Sub-ID (b8-b14) = 0x1a

      Type (b15) = 0x00 (short)

3.1.2.  IE Content

      ASN Byte 1 (b16-b23)

      ASN Byte 2 (b24-b31)

      ASN Byte 3 (b32-b39)

      ASN Byte 4 (b40-b47)

      ASN Byte 5 (b48-b55)

      Join Priority (b56-b63)

3.2.  Frame and Link IE

   Although the schedule is hard-coded in each node, this document
   recommends to indicate the schedule in each EB through a Frame and
   Link IE.  This enables nodes which implement [IEEE802154e] fully to
   be able to configure their schedule as they join the network, and
   interact with nodes using a hard-coded schedule.

3.2.1.  IE Header

      Length (b0-b7) = variable

      Sub-ID (b8-b14) = 0x1b

      Type (b15) = 0x00 (short)



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3.2.2.  IE Content

      # Slotframes (b16-b23) = 0x01

      Slotframe ID (b24-b31) = 0x01

      Size Slotframe (b32-b47) = 0x65

      # Links (b48-b55) = 0x06

   For each link in the basic schedule:

      Channel Offset (2B) = 0x00

      Slot Number (2B) = from (0x00 to 0x05)

      LinkOption (1B) = as described in Section 2.2

4.  Acknowledgement

   MAC-layer acknowledgement frames are built according to
   [IEEE802154e].  Data frames and command frames sent to a unicast MAC
   destination address request an acknowledgement.  The acknowledgement
   frame is of type ACK (0x10).  Each acknowledgement contains the
   following IE:

4.1.  ACK/NACK Time Correction IE

   The ACK/NACK time correction IE is used to carry the measured
   desynchronization between the sender and the receiver.

4.1.1.  IE Header

      Length (b0-b7) = 0x02

      Sub-ID (b8-b14) = 0x1e

      Type (b15) = 0x00 (short)

4.1.2.  IE Content

      Time Synch Info and ACK status (b16-b31)

   The possible values for the Time Synch Info and ACK status are
   described in the following table:

   ACK status and Time Synch information.




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   +-----------------------------------+------------------+
   |          ACK Status               |     Value        |
   +-----------------------------------+------------------+
   | ACK with positive time correction |  0x0000 - 0x07ff |
   +-----------------------------------+------------------+
   | ACK with negative time correction |  0x0800 - 0x0fff |
   +-----------------------------------+------------------+
   | NACK with positive time correction|  0x8000 - 0x87ff |
   +-----------------------------------+------------------+
   | NACK with negative time correction|  0x8800 - 0x8fff |
   +-----------------------------------+------------------+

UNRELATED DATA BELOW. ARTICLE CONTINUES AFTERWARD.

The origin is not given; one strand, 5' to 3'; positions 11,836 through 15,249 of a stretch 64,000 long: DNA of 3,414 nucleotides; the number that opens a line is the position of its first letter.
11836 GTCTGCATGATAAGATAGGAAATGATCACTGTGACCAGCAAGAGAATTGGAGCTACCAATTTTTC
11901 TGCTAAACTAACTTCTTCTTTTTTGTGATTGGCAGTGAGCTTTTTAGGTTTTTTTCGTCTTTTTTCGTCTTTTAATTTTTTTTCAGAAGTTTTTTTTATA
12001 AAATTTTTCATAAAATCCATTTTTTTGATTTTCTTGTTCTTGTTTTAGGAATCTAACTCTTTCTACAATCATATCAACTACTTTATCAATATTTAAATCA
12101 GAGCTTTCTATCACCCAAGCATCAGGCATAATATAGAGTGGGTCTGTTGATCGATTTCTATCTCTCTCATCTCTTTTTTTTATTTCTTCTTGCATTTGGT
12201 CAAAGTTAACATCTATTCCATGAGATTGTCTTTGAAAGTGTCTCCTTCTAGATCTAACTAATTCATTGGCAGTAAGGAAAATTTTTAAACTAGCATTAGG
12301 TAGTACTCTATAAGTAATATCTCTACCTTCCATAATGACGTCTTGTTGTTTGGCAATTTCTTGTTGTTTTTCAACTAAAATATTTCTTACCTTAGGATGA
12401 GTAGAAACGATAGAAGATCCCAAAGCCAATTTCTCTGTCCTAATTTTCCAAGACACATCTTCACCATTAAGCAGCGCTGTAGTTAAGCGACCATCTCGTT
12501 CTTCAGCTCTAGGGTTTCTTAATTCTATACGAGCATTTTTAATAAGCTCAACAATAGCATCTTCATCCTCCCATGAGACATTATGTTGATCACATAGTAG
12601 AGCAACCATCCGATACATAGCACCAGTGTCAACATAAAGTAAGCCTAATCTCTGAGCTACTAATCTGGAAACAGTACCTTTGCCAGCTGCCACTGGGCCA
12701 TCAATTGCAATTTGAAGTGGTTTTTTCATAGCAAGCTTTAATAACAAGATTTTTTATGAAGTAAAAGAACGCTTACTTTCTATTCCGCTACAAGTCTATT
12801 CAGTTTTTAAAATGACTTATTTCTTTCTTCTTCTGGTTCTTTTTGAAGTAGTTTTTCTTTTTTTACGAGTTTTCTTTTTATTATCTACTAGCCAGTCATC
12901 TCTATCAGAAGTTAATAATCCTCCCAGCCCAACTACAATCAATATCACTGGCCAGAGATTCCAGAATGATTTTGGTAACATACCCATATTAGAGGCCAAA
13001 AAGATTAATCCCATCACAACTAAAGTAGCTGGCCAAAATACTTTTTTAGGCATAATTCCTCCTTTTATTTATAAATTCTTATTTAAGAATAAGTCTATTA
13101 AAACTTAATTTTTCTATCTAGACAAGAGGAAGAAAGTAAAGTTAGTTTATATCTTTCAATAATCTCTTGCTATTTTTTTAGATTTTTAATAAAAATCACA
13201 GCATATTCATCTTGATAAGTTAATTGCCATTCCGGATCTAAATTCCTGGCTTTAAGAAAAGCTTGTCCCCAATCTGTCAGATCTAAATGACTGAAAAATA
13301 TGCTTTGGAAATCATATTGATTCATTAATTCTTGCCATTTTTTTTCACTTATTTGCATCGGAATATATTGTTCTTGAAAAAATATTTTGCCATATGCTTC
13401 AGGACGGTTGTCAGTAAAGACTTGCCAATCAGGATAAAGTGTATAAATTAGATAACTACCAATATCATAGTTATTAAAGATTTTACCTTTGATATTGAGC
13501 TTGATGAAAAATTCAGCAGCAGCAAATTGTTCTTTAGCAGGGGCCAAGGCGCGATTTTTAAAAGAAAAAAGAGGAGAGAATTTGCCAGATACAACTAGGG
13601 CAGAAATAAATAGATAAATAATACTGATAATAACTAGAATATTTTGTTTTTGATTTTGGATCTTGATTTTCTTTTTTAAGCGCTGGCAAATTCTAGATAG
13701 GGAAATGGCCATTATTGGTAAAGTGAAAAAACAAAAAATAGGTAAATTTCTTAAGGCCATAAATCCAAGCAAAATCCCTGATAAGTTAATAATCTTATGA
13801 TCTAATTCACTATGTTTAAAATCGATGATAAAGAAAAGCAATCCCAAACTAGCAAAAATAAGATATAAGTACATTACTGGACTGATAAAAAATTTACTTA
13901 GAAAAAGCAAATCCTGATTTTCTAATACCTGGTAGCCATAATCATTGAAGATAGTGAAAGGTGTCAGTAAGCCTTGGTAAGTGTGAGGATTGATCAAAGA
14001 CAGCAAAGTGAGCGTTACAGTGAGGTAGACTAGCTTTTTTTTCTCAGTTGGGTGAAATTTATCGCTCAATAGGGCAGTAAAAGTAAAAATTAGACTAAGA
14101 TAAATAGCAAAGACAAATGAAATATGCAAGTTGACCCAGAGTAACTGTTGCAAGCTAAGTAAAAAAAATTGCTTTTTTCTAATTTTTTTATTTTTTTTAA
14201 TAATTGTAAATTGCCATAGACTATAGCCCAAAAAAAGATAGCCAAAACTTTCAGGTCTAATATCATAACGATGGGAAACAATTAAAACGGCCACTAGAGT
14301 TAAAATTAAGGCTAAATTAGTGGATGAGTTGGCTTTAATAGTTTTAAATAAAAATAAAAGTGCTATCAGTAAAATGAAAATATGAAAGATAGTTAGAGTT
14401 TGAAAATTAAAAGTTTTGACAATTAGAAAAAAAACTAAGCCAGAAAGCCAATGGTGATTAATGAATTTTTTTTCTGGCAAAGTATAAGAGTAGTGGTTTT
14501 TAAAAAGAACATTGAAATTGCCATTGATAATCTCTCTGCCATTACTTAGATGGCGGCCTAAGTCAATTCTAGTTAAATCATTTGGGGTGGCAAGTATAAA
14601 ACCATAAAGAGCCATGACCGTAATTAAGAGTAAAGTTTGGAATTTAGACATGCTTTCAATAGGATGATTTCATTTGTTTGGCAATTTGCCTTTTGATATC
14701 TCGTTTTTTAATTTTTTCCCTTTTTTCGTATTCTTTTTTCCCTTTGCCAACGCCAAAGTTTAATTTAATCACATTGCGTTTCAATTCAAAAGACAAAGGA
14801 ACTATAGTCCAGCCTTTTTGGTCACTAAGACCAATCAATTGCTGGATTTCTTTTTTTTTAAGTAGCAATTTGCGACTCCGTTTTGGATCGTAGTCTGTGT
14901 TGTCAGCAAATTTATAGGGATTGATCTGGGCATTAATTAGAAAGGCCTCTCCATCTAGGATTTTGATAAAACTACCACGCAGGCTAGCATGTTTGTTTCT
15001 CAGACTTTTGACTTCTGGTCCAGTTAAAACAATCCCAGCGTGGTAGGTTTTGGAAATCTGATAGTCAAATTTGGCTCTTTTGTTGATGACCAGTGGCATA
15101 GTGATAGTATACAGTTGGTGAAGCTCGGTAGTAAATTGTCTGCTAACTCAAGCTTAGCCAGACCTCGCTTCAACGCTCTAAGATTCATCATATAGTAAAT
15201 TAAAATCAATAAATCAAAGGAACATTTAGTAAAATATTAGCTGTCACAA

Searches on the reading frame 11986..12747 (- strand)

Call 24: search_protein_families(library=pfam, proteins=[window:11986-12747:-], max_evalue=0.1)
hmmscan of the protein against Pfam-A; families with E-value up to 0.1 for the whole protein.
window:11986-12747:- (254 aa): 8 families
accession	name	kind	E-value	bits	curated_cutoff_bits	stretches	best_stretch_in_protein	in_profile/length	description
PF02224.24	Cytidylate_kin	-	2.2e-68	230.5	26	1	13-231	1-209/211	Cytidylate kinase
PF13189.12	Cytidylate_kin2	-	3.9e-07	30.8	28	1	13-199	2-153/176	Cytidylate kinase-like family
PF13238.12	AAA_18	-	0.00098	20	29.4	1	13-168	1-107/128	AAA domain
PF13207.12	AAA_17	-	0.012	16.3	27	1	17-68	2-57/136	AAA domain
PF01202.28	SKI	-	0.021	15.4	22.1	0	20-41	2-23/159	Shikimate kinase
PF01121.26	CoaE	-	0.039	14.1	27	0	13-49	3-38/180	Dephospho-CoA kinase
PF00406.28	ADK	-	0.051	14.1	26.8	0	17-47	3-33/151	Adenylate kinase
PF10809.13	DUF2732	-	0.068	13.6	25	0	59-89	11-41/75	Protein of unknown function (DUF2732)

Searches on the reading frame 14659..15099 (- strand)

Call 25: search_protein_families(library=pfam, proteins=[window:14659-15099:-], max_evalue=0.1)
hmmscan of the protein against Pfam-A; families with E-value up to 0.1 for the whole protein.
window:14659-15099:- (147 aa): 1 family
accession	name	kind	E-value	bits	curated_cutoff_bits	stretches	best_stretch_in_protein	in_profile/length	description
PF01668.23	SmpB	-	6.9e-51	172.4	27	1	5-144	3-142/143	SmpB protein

5.  Neighbor information

   [IEEE802154e] does not define how and when each node in the network
   keeps information about its neighbors.  This document recommends to
   keep the following information in the neighbor table:

5.1.  Neighbor Table

   The exact format of the neighbor table is implementation-specific,
   but it should at least contain the following information, for each
   neighbor:

      Neighbor statistics:

         number of transmitted packets to that neighbor

         number of transmitted packets that have been acknowledged by
         that neighbor

         number of received packets from that neighbor

         number of received packets that have been acknowledged for that
         neighbor

      Neighbor address.

      ASN when that neighbor was heard for the last time.  This can be
      used to trigger a keep-alive message.

      RPL rank of that neighbor.

      A flag which indicates whether this neighbor is a time source
      neighbor.





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      Connectivity statistics (RSSI, LQI, etc), which can be used to
      determine the quality of the link.

   In addition of that information, each node has to be able to compute
   some RPL objective function (OF) taking into account the neighbor and
   connectivity statistics.  An example RPL objective function is the
   ETX.

5.2.  Time Parent Selection

   Each node selects a time parent amongst its known neighbors.  When a
   node joins a network, it has no routing information yet.  Its
   (possibly temporary) time parent is the node it can hear "best", for
   example based on RSSI measurements of the EBs it received.  After
   having acquired a RPL rank, the RPL routing parents should also be
   IEEE802.15.4e time source neighbors.

   Optionally, a node can choose to use an counter to avoid frequent